India and Pakistan have agreed on a ceasefire to halt cross-border fighting over Kashmir, following recent deadly clashes in the disputed region.
A ceasefire took hold Thursday in disputed Kashmir after Pakistani Foreign Minister Hina Rabbani Khar appealed for talks with her Indian counterpart to help defuse tensions.
“No fresh incidents of firing or violation of the ceasefire agreement have been reported from the Line of Control,” said Rajesh Kalia, the spokesman for the Indian army’s Northern Command.
Three Pakistani soldiers and two Indian troops have been killed along the de facto border known as the Line of Control since January 6. India says one of its two soldiers was beheaded.
The ceasefire agreement was reached during a phone call on Wednesday between India’s General Vinod Bhatia and Pakistan’s General Ashfaq Nadeem.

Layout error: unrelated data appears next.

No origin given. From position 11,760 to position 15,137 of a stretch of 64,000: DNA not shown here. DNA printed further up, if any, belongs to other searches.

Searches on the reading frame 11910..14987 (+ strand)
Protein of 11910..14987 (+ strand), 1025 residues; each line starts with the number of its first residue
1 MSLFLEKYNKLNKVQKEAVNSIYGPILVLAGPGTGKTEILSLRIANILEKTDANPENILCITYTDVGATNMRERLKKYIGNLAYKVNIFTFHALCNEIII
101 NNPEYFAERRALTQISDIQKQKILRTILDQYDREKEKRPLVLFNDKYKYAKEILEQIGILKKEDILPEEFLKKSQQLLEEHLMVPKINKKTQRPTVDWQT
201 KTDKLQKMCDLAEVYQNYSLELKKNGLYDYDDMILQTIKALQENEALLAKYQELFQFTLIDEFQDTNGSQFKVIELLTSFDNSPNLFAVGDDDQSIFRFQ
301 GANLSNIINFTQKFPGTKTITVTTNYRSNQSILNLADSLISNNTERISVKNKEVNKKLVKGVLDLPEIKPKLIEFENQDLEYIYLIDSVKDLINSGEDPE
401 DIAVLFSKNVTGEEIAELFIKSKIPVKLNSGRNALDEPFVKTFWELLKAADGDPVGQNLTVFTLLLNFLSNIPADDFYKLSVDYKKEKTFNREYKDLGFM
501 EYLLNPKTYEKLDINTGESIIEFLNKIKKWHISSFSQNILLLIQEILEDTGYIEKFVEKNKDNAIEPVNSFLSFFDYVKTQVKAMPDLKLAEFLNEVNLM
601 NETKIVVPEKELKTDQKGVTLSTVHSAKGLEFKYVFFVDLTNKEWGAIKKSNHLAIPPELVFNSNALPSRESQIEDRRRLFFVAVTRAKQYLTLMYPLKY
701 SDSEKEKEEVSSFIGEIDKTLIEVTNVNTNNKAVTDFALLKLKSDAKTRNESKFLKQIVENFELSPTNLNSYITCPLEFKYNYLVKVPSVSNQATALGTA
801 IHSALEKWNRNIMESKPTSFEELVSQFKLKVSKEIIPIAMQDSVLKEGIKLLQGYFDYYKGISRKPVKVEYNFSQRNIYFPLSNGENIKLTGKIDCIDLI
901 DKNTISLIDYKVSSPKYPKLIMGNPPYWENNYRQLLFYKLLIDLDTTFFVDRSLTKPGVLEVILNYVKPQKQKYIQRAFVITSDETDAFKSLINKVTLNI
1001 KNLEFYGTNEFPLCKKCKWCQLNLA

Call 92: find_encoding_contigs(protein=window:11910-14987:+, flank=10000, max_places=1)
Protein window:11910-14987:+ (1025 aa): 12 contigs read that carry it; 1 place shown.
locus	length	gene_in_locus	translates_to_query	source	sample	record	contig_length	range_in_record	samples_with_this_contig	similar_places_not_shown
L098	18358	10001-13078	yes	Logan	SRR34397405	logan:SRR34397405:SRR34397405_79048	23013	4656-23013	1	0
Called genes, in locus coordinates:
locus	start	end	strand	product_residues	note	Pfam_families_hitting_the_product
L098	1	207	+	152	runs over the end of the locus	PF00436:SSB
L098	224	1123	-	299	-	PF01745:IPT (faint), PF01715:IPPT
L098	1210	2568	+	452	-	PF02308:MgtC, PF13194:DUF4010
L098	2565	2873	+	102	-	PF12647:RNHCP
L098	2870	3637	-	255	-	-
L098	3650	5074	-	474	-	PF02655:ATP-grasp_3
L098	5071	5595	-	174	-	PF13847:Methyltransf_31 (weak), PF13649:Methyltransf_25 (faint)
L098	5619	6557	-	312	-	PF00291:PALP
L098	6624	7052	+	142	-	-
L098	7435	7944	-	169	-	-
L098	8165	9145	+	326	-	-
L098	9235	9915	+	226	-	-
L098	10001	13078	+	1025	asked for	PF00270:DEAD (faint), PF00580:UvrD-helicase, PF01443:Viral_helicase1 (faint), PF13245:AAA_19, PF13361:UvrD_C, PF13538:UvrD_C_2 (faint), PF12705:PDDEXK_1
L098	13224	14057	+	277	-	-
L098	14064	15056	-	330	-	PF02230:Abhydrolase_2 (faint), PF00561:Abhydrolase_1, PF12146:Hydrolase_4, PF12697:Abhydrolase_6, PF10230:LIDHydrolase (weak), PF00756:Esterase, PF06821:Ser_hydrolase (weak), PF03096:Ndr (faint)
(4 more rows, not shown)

“An understanding has been arrived at between the two director-generals of military operations to de-escalate the situation along the Line of Control,” said Indian army spokesman Jagdeep Dahiya.
The Pakistani military confirmed the telephone conversation, saying in a statement that “both sides agreed on the need to reduce tension on the LOC.”
The Pakistani foreign minister said in New York on Wednesday, “We will be open to a discussion, a dialogue, at the level of the foreign ministers to be able to resolve” the issue of the Line of Control (LOC) “incidents and to re-commit ourselves to the respect for the ceasefire.”
Kashmir lies at the heart of more than 60 years of hostility between India and Pakistan. Both countries claim the region in full but each only has control over a section of the territory.
Over the past two decades, the conflict in Kashmir has left over 47,000 people dead by the official count, although other sources say the death toll could be as high as 90,000.